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the Covenant experience narrative

The Blue Tribune is your place to learn about all things Covenant and keep up with stories from campus and beyond. By guiding you through the different aspects of Covenant, we'll help you decide if you want to pursue your very own Covenant experience.

On Earth as It Is in Heaven

girl in dress sitting on steps

In 2020, I attended a gospel conference that would change my life. I was with a friend when a banner reading “Covenant College: In All Things Christ Preeminent” caught my eye. I was nervous but ended up speaking to the professor in my poor English about the college. I thought to myself, “I could go to the United States of America! I could go to a Christian college!”

You might wonder why this was such a big deal. Growing up, I always looked up to the West as the place where dreams become reality—a place with historic values, traditions, and most importantly, Christians with generations of Christian heritage. I am Malaysian, and to have institutions that profess Christ’s name and instruct biblical truths remains a dream for Christians in my country. I remember laying in my tiny fifty-square-foot bedroom pleading with the Lord to open the way for me, and He answered.

Although it was difficult to leave my friends, family, and local church, I came to Covenant full of anticipation and hope. I was ready to take it all in, grow immensely, and mature as a believer in Christ. However, the picture of growth that I had in mind looked a lot different than what the Lord had in store.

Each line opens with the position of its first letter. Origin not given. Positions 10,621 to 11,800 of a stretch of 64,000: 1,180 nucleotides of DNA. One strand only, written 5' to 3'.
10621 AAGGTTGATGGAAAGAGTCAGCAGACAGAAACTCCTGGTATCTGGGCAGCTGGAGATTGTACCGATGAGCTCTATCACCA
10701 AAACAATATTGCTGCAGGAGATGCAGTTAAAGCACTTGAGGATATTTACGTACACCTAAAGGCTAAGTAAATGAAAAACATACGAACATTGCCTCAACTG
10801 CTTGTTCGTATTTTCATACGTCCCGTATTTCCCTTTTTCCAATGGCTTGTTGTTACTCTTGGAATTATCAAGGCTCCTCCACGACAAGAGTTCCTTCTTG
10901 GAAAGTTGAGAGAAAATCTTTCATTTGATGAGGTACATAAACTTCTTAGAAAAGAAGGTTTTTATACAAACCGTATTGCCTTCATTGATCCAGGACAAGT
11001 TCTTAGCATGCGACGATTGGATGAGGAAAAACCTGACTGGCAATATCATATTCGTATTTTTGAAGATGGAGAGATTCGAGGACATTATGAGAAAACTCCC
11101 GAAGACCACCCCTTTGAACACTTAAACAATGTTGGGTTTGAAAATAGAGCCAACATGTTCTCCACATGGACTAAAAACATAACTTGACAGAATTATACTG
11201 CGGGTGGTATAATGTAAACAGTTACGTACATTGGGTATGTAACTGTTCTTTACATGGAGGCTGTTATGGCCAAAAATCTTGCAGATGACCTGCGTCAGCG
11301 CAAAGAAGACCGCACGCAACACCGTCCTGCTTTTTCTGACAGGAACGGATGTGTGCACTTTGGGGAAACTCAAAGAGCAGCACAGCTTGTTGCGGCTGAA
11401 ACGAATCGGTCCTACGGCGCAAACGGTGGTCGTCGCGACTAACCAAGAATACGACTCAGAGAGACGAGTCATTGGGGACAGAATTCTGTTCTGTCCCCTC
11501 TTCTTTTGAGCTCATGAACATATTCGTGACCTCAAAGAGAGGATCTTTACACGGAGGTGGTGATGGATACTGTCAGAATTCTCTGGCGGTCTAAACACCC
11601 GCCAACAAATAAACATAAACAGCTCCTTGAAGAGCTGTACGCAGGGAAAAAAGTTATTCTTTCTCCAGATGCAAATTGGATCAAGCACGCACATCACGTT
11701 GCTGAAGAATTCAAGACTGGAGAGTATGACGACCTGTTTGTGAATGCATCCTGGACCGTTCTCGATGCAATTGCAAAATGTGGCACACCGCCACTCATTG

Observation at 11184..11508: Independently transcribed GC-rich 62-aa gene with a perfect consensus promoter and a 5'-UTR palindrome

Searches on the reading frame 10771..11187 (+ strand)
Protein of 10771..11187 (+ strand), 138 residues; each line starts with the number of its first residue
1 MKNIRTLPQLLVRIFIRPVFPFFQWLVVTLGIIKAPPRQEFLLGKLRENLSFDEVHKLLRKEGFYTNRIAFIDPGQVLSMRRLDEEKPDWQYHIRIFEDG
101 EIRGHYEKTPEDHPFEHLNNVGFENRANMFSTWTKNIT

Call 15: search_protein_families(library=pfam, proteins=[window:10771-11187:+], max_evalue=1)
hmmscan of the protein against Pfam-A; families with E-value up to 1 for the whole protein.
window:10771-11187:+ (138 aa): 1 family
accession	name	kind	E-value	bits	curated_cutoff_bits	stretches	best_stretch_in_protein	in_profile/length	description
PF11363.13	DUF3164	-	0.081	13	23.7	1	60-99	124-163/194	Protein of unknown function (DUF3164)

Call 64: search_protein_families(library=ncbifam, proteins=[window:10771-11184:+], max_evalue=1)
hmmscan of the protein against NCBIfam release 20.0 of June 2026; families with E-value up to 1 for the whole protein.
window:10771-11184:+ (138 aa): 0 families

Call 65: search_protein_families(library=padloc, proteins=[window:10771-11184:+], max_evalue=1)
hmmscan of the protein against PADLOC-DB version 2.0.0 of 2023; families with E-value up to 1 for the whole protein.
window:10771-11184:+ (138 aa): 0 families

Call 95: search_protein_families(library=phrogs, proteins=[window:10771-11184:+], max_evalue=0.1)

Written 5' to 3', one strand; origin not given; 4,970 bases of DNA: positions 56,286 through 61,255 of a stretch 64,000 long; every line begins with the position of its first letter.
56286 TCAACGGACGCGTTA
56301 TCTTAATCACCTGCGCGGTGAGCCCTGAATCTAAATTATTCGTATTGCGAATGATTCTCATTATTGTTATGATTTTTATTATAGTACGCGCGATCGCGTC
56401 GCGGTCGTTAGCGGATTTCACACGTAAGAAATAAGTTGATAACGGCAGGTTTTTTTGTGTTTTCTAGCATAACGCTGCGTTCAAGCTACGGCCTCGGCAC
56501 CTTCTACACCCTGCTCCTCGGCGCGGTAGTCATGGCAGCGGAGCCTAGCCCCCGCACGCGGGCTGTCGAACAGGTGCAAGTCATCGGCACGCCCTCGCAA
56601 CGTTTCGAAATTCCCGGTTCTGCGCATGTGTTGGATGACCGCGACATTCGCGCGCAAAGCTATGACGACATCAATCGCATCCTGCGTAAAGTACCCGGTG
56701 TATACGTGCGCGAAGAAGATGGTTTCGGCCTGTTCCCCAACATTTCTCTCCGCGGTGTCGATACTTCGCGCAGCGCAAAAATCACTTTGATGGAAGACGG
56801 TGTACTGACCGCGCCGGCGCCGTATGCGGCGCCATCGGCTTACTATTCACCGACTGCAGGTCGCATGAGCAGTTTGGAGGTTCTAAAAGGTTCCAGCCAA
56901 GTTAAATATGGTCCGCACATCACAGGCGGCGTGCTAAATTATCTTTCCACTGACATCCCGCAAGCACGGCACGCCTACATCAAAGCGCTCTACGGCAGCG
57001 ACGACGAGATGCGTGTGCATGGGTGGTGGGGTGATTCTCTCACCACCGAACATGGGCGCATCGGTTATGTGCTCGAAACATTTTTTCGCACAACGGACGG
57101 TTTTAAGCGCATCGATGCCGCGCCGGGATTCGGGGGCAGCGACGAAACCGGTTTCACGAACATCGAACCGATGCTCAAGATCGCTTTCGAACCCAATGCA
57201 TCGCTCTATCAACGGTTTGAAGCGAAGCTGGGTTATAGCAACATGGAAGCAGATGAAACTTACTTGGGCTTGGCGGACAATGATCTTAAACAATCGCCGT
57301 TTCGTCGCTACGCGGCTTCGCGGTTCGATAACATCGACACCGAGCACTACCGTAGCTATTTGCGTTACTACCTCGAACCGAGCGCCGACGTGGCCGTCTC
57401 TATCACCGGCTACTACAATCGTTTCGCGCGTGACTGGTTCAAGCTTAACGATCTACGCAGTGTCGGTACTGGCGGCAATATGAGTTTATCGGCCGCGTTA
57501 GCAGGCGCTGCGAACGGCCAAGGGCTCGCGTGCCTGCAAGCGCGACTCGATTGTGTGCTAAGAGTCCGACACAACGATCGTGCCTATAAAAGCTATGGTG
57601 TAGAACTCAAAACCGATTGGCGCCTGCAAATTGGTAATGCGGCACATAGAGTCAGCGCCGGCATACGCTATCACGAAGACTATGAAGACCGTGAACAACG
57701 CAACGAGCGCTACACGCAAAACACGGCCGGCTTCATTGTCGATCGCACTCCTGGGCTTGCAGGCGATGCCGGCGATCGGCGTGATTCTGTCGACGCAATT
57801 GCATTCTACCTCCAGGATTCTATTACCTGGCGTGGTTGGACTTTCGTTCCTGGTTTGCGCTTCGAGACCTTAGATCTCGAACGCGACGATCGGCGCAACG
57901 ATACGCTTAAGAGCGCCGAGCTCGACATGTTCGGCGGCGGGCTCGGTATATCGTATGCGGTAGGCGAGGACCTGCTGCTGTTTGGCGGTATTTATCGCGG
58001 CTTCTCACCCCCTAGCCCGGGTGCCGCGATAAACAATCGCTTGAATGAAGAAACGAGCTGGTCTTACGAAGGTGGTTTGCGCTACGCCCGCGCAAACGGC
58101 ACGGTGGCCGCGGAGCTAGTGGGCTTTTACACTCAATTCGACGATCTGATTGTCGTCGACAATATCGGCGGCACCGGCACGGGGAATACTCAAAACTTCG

My first few months at Covenant were indeed magical. It felt too good to be true to be learning with fellow believers at a place committed to putting Christ before all else! But, as the weeks turned into months, I started noticing differences between my faith and the faith of the believers surrounding me. Of course, there were obstacles such as language barriers, cultural differences, and more, but I realized that those were not bothering me as much as the differences concerning practices of the Christian faith.

As this struggle began to extend to every area of my Christian walk, I wondered if my idea of unity in Christ had been naive. It bothered me how my peers seemed to take for granted the value of learning under faithful professors who poured their hearts out, teaching the wisdom and truths of the Bible. Outside of class, students seemed less interested in serving the local church than my peers in Malaysia. Consumed by these frustrations, I began to desperately seek out deeper, genuine relationships with my peers. However, at the same time, my own weaknesses were being pointed out to me, whether I liked it or not. I noticed how I was caring more about academics than relationships, and I began to see how uncaring I had become by being legalistic and judgmental.

Through these experiences, I realized that all along I’d had my own prejudices. God used this burdensome time to show me the beauty of His Kingdom. In order for me to love my neighbor well, I had to humble myself. I had to let go of what I had determined Christianity should be and trust that the Lord was working among His people. I see now how the Lord was forming me in ways I could not have imagined. I’ve come to know my Savior and His great love for me and for believers of all backgrounds and cultures.

God has used Covenant to heal me of my blindspots and preconceptions, and He has done so through fellow believers. We are living in a time where the global Church is growing rapidly. What better time to learn how to love one another as iron sharpens iron—especially in our differences. Let us live lives that show that the heavenly Kingdom playing out on earth is not just an ideology, but a Reality, for we have one Saviour who bought us with His blood and made us one body—the body of Christ Himself.

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